Darien aldermen not sold on bailing out historical society

<p>1934 Old Lace School class picture. | Photo courtesy of the Darien Historical Society.</p>

1934 Old Lace School class picture. | Photo courtesy of the Darien Historical Society.

The future of the Darien Historical Society remains unclear as the City Council considers the group’s request for a cash infusion of more than $40,000 for capital improvements at Old Lace School, the society’s headquarters and museum.

A discussion Monday raised considerably more questions than answers, many of which centered on control of group’s archival holdings as well as Old Lace School, 7422 S. Cass Ave. Built in 1925, the school was used by Darien Elementary District 61 until 1968. It then served as Darien’s first City Hall for a few years after the city was incorporated in 1969, avoided demolition in the mid-1970s when it was restored by the Darien Bicentennial Commission, and opened as a museum in 1980. A lack of funding and other factors means the facility is opened to the public for just two hours (1 to 3 p.m.) on the first Sunday of each month.

That fact that District 61 retains ownership of the land and building is a primary concern to aldermen, who noted capital upgrades to the property made now will essentially be leasehold improvements that ultimately benefit District 61, rather than the city. At the same time, 2nd Ward Alderman Tina Beilke noted support for the mission of the historical society and its museum is virtually non-existent among residents of her ward.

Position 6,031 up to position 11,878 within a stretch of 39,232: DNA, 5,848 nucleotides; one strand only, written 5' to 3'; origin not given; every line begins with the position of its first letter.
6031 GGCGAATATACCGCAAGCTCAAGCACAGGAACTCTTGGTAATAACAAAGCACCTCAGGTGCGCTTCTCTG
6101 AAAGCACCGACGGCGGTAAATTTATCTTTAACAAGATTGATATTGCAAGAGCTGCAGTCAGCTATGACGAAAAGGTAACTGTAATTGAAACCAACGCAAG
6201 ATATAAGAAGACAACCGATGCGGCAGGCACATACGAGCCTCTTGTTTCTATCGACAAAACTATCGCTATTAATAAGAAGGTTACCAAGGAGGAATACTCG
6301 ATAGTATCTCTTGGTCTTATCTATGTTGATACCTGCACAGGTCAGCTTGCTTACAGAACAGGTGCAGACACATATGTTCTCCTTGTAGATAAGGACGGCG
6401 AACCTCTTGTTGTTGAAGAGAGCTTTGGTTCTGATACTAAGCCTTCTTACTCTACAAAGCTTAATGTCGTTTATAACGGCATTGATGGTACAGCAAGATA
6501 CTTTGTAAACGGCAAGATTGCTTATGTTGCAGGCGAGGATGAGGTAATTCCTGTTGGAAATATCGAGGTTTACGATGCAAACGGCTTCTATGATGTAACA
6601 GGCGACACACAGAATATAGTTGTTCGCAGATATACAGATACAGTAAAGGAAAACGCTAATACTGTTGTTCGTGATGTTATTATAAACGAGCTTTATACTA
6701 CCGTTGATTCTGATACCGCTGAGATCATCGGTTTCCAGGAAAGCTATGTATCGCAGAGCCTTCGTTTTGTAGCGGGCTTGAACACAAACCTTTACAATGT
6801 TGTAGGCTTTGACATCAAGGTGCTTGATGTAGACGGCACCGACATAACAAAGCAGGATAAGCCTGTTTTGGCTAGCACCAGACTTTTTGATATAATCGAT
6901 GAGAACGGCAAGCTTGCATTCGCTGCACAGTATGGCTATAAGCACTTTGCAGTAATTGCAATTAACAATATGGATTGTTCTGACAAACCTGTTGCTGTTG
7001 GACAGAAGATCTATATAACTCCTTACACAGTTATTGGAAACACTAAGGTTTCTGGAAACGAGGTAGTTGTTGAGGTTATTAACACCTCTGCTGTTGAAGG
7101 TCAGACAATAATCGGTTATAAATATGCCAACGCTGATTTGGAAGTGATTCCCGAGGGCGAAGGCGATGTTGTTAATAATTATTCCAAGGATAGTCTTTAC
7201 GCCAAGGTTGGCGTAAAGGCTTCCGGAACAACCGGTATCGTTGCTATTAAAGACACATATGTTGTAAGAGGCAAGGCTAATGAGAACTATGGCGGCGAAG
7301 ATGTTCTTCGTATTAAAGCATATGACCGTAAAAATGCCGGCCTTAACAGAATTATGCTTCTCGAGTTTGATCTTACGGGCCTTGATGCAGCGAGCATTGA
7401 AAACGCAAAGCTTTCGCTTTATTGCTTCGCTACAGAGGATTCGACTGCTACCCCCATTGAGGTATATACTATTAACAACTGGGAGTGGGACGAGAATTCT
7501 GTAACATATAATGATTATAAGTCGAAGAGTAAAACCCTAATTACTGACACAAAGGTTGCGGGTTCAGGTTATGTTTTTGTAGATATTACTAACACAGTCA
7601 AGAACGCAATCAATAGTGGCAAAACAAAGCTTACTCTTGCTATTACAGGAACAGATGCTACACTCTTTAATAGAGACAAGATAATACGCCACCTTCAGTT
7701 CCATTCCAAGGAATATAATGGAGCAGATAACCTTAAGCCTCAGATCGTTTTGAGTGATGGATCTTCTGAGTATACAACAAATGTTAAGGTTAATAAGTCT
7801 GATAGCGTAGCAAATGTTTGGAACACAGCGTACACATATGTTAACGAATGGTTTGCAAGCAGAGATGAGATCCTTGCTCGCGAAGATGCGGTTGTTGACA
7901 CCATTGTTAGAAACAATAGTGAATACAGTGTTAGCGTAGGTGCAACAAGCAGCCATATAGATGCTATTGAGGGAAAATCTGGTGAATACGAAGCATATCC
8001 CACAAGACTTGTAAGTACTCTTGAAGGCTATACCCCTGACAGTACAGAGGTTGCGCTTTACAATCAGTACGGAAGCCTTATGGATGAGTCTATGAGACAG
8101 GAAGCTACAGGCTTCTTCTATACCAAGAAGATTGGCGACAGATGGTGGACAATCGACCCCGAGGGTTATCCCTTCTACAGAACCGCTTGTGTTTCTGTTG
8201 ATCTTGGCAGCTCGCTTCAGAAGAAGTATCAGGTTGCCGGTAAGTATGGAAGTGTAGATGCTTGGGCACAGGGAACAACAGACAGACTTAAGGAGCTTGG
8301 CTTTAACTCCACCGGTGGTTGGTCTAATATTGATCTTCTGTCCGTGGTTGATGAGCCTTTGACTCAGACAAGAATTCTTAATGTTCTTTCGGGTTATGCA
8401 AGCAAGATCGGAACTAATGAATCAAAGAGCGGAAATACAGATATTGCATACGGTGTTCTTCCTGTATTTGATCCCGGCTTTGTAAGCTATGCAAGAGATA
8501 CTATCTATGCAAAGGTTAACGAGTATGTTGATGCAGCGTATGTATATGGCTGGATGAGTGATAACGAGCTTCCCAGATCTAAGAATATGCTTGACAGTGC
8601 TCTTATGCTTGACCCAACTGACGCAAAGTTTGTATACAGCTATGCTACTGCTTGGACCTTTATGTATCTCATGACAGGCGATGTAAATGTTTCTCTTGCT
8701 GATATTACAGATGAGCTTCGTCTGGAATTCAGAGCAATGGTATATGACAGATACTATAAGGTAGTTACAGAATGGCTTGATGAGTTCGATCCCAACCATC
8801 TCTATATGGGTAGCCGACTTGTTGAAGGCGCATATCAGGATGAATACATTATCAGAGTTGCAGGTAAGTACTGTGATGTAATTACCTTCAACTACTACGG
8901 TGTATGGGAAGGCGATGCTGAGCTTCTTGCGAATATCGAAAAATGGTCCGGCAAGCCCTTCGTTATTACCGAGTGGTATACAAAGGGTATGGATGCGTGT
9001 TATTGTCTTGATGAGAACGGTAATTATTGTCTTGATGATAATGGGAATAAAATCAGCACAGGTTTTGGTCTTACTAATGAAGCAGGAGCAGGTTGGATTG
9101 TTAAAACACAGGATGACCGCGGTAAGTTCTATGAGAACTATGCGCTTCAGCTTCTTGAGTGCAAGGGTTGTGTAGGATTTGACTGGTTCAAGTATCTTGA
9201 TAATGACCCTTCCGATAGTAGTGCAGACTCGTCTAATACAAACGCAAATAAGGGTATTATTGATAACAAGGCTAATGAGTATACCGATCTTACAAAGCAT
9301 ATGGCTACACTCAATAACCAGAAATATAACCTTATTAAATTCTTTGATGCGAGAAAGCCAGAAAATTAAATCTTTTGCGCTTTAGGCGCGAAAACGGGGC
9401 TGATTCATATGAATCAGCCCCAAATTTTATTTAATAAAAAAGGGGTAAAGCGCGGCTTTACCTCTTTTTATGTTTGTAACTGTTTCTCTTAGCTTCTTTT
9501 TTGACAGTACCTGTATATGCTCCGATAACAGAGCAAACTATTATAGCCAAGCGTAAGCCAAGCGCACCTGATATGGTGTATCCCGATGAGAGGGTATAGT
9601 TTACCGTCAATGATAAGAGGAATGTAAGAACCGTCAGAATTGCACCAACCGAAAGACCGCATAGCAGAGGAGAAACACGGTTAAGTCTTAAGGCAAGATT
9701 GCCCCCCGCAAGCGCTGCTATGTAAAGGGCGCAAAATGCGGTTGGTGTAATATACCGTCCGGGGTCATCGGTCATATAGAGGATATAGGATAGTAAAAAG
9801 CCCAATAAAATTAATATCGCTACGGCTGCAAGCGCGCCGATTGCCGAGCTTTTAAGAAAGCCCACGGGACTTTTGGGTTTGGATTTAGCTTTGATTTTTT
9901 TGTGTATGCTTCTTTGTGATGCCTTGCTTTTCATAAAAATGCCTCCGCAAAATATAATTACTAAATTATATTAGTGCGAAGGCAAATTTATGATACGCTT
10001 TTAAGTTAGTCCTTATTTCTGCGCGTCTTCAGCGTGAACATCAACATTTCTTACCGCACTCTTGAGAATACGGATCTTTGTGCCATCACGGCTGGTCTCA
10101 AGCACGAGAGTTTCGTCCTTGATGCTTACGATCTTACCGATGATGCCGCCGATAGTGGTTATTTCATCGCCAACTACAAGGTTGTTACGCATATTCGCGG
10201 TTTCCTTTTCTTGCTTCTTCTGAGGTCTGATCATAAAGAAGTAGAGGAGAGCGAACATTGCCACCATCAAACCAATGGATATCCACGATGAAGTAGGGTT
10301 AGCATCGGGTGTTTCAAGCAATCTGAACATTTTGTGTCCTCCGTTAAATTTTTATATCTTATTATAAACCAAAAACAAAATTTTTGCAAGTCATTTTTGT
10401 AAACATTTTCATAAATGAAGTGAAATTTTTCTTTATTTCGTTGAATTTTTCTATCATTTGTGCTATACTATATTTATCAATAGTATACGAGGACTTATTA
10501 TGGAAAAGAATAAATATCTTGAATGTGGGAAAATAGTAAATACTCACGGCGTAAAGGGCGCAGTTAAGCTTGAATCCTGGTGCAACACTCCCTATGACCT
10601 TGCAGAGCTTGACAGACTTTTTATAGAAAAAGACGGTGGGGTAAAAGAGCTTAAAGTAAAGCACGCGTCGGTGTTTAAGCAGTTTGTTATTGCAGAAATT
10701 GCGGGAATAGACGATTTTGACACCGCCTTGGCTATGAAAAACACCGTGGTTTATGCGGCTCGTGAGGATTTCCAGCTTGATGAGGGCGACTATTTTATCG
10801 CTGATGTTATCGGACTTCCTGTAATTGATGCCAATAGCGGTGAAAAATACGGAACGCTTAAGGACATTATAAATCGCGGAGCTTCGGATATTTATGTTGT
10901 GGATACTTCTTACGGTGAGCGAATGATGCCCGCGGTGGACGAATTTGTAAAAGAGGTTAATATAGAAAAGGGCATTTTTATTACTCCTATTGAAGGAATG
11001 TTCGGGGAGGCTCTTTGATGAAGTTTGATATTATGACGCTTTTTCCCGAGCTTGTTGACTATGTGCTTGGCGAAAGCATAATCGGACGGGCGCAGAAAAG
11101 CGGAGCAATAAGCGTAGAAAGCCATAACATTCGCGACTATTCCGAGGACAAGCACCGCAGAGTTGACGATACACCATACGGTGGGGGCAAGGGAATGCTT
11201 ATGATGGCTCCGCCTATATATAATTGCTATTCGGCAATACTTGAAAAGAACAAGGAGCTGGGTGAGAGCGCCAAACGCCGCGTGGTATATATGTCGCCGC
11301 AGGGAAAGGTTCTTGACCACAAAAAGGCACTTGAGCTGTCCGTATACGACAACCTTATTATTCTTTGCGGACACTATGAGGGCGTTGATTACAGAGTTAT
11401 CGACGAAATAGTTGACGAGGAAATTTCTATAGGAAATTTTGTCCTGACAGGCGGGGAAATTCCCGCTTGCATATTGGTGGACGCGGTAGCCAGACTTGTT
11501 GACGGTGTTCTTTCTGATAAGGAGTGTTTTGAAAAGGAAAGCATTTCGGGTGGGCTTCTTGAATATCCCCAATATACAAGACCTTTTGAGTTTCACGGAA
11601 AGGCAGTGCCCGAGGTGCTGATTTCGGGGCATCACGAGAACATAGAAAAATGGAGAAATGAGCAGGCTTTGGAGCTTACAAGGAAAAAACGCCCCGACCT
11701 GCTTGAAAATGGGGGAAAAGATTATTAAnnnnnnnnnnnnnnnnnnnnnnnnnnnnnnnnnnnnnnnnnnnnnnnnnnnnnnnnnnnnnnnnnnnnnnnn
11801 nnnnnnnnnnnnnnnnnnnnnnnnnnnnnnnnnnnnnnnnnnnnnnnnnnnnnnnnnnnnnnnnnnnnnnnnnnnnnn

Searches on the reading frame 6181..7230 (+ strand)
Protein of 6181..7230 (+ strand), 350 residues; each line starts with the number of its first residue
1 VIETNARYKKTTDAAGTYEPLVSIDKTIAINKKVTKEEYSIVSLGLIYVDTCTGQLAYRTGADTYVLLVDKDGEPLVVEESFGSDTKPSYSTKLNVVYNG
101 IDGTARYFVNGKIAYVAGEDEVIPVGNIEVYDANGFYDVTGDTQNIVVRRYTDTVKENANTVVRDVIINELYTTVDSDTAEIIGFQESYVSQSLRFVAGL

“As for financial support, my constituents are telling me, flat-out no,” Beilke said, adding she is an historical societymember and actively supports its mission. “Older people are interested, but the younger generation has little or no interest.”

Sixth Ward Alderman Sylvia McIvor raised the possibility that artifacts, photos, objects and other archival holdings might best be stored and displayed at some location. Suggested locations included Darien City Hall and the Indian Prairie Public Library.

“The historical society is looking to the city to essentially bail them out,” McIvor said. “The facility itself is the thing that has the most capital needs. It is owned by District 61, as is the land. To me, the question is where is the archival material going to be located?”

McIvor also agreed with Beilke that residents who have discussed the matter with her have no interest in spending the city’s tax dollars on Old Lace School building improvements.

“My residents don’t see the value in it,” she said. “I support the historical society, but other people would rather look things up online than go into a building.”

After discussing the formation of a committee to study the issue, aldermen and Mayor Kathleen Weaver ultimately decided the best course for now was for council members and staff to draw up a series of questions regarding lease agreements, required capital improvements and other considerations. Historical society members would then be asked to tackle these questions at the May 5 City Council meeting.

“The DHS has to sell the council on the idea of keeping this thing going,” said 5th Ward Alderman Joseph Marchese. “I believe we all want to highlight and preserve our past, but the question is, does it have to be done from that building?”

In other action Monday night, the City Council:

• Reminded residents the spring branch pickup continues through Friday. Branches up to 6 inches in diameter are accepted when set out untied at the curb. The next branch pickup is set for the week of June 23.

• Encouraged nominations for the Humanitarian of the Year Award bestowed by the Darien Lions Club. The nomination deadline has been extended into May, and the award will be made in June. Those interested should visit www.darienlions.org for more information and the nomination form.

• Acknowledged the 25th anniversary of the Indian Prairie Public Library, which will be celebrated with the 1980s-themed family birthday party from 1 to 4 p.m. Saturday, April 26, at the library, 401 Plainfield Road. Weaver and other city officials plan to attend.

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